Staff Reporter

GUWAHATI, Feb 3: The National Bank for Agriculture and Rural Development (NABARD) is looking to increase its involvement in Assam and as part of the process it is ready to substantially enhance its disbursement to the State under the Rural Infrastructure Development Fund (RIDF) in the next fiscal.

“The announcements in the Union Budget have given ample importance to creation of agricultural and rural infrastructure. The RIDF is managed by NABARD and its focus is on helping the State governments in the fields of agriculture and related activities, social sector and rural connectivity. I must compliment the Government of Assam for the initiative shown by it to augment and develop these sectors through the medium of RIDF. In the last fiscal, we provided Rs 1,200 crore to Assam under the scheme and this financial year also the same amount has been sanctioned. I met the Chief Minister during my visit here and he asked me to enhance the amount to Rs 2,000 crore in the next financial year. And we have promised to provide him that amount,” NABARD Chairman Dr GR Chintala told reporters here late on Tuesday evening.

He said that hike in the allocation to RIDF to Rs 40,000 crore for the next fiscal in the recent Union Budget from Rs 30,000 crore in the current fiscal, along with enhancement of allocation for the Micro Irrigation Fund, which was also announced in the Budget, will help to accelerate the ongoing rural infrastructure projects across the country.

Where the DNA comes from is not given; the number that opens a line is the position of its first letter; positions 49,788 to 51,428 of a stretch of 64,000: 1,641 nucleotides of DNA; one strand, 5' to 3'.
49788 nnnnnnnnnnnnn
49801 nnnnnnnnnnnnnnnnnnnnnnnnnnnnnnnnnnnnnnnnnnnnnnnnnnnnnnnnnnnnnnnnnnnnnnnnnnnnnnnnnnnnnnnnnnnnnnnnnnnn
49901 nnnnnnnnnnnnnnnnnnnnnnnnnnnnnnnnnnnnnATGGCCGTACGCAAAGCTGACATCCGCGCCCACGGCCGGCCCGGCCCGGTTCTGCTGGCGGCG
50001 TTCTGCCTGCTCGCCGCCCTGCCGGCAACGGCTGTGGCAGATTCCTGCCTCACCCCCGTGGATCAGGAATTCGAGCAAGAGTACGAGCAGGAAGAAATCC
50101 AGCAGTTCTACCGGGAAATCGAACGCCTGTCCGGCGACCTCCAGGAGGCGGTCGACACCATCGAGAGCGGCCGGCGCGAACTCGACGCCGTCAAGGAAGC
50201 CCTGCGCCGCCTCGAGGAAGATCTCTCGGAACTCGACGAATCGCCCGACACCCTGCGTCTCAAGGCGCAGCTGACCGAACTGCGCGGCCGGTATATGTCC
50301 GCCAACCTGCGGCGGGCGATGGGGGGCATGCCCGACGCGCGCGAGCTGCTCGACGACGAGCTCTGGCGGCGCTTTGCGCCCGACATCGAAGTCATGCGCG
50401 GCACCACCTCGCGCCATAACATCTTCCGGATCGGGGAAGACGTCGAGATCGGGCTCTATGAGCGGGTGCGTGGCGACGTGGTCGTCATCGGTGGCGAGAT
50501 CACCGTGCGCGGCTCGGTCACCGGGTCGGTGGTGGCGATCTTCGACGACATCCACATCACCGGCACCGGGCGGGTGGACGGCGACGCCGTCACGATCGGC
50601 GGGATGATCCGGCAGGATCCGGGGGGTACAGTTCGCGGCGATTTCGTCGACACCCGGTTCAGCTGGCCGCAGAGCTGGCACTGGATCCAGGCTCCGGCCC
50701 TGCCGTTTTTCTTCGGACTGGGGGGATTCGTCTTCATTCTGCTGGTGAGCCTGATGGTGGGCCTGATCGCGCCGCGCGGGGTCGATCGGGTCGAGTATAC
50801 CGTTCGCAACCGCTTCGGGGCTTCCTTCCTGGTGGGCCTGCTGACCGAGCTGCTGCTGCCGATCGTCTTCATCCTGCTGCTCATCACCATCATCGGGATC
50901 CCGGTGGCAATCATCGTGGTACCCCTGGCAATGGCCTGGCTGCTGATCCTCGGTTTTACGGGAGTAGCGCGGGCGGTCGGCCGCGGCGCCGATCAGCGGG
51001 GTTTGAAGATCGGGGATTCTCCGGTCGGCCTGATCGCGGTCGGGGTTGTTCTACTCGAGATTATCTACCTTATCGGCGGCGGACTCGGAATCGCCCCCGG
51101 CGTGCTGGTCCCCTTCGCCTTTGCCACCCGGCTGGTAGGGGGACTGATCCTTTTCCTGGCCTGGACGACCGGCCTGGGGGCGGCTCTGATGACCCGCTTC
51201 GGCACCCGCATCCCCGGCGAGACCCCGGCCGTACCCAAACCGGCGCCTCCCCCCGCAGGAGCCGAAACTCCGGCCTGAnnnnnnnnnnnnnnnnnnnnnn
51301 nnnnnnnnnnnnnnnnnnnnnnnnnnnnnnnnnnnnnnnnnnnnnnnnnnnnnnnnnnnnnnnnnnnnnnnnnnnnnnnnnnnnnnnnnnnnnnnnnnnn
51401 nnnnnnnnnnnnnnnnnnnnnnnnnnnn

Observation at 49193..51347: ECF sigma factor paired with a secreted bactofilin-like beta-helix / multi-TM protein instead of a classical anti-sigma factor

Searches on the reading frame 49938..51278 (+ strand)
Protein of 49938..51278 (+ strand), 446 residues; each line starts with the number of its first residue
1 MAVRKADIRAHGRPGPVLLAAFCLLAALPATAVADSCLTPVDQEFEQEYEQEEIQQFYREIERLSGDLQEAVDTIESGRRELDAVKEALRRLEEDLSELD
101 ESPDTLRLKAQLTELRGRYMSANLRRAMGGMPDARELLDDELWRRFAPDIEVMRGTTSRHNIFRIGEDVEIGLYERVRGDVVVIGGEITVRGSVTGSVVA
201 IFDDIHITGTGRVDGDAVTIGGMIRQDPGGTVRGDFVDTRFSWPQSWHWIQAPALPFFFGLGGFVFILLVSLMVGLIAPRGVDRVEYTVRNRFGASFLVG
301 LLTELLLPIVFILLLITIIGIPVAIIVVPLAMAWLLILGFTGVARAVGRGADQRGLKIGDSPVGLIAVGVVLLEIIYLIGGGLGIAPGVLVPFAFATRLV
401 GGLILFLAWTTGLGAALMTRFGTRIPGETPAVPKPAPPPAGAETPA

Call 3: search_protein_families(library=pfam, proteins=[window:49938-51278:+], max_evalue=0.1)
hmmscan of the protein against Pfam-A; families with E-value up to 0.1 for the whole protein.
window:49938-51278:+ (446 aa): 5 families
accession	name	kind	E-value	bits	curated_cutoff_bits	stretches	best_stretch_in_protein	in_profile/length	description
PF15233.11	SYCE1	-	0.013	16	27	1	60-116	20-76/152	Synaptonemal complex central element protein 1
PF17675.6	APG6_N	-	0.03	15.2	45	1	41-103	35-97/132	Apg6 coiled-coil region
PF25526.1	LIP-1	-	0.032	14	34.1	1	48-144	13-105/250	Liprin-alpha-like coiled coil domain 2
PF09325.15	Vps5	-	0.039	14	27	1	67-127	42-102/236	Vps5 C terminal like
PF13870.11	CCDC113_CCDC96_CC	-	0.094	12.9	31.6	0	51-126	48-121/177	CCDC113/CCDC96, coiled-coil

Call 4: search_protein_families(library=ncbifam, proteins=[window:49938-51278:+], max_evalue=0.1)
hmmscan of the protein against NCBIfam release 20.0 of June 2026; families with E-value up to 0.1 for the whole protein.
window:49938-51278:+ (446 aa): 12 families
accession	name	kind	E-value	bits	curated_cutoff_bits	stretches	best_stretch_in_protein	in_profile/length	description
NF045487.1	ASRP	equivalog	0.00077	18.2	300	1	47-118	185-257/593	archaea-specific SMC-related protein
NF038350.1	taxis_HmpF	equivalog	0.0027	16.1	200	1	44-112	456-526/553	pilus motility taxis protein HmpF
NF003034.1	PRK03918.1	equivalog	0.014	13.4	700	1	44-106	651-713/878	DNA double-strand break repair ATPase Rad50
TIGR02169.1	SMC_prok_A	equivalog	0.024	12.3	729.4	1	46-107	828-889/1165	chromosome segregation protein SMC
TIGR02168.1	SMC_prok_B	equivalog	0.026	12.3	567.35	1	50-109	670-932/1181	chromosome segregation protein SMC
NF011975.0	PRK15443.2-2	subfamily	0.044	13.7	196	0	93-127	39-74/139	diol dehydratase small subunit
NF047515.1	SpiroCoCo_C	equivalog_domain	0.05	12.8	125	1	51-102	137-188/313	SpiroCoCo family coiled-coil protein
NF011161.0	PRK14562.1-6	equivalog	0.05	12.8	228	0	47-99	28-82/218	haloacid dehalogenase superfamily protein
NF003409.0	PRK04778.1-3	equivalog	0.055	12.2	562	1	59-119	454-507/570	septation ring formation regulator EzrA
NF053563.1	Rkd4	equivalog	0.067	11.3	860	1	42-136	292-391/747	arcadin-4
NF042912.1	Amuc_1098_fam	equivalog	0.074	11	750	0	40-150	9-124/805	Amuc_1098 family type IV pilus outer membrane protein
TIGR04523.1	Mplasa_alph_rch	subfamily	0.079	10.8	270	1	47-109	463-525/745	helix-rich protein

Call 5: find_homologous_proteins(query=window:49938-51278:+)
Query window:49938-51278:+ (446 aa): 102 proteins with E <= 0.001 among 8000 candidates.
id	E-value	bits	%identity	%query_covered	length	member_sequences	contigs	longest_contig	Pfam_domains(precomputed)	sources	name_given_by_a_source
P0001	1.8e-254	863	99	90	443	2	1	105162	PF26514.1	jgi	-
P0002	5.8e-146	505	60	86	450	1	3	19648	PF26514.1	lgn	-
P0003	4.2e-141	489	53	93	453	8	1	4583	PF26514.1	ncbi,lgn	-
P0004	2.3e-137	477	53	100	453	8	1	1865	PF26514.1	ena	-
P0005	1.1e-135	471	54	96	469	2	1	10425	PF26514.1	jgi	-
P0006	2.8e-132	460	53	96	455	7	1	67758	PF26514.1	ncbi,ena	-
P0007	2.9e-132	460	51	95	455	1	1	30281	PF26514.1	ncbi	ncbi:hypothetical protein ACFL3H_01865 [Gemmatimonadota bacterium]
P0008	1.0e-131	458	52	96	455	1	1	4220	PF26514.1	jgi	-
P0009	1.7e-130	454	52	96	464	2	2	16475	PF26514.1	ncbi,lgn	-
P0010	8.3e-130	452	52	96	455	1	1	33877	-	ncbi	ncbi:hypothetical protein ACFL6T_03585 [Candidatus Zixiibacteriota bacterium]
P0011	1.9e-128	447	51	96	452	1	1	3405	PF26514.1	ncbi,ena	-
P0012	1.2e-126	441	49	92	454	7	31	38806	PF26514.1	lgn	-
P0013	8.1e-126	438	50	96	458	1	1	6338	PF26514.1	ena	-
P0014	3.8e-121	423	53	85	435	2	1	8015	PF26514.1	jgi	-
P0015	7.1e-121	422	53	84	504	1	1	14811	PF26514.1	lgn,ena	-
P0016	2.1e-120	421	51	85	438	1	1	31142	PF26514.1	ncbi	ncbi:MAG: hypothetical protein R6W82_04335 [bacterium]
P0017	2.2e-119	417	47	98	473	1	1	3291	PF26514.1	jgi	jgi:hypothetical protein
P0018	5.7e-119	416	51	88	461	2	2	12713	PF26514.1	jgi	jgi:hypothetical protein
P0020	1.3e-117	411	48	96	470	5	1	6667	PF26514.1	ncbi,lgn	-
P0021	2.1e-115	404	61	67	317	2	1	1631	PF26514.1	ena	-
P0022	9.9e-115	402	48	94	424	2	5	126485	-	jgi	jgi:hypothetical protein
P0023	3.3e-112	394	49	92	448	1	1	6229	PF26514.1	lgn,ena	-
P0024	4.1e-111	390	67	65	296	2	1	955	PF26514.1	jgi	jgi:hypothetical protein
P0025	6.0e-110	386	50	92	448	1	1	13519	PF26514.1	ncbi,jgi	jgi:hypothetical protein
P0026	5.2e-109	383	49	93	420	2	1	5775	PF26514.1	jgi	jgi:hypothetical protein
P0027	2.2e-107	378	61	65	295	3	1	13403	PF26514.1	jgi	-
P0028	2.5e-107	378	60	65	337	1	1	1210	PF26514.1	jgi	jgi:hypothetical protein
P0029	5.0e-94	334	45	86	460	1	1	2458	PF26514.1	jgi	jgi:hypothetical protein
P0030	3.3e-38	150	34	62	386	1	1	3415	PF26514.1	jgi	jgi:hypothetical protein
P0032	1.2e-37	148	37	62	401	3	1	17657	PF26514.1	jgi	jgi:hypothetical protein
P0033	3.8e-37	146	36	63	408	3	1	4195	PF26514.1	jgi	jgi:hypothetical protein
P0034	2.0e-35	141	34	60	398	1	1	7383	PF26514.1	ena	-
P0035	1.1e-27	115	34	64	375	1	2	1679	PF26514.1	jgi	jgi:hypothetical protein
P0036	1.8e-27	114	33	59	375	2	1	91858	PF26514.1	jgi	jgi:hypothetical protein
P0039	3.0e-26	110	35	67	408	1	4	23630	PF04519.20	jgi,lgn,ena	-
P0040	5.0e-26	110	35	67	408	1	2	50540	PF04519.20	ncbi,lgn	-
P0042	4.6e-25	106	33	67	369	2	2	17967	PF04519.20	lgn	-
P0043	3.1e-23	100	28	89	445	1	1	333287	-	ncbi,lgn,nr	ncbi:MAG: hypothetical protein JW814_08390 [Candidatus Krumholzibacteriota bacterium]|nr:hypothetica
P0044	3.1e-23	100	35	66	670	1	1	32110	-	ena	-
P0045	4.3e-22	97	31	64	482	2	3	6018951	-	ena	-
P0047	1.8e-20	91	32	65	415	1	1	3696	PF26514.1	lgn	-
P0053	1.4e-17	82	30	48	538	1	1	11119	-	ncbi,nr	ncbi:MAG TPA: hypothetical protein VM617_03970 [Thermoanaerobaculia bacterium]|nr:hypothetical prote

Dr Chintala said there is a lot of potential in the rural economy of Assam. “Assam is witnessing resurgence and people in the rural areas of the State are very active. We are working to see how much more we can contribute to the development of the State,” he said.

He said sectors like micro irrigation, fishery, piggery, goat rearing, farmer producer organisations (FPOs), weaving and other traditional art and craft and seed replacement, among others, have a lot of potential and the finance institution can contribute in promoting these.

“Look at the fishery sector. There is big local demand. Production has also gone up but there is scope for more. NABARD is acting on creating awareness in this area. Fishery can generate both employment and revenue. Same is the case with piggery, goat rearing and animal husbandry. There is ample scope for micro irrigation projects including use of sprinklers and drip irrigation for increasing production. In addition, we are also looking at Off-Farm Producer Organisations (OFPOs) which are legal entities formed by producers like artisans, weavers and craftsmen. We will also concentrate on promoting OFPOs. The local craft of the North East have now got their own distinct identity, like the gamosa of Assam. Demand for such products is growing outside this region,” he said.

Dr Chintala said cultivation of oil palm can boost the economy of Assam and NE significantly and added that the region has vast potential due to greater availability of water here.

He added that NABARD will also focus on promoting agriculture sector start-ups in the State.

“The North East missed the first Green Revolution. Now the region can be a part of the new age agricultural revolution. In the next five to ten years Assam and the North East can show very good performance in the agriculture and allied sector,” he said.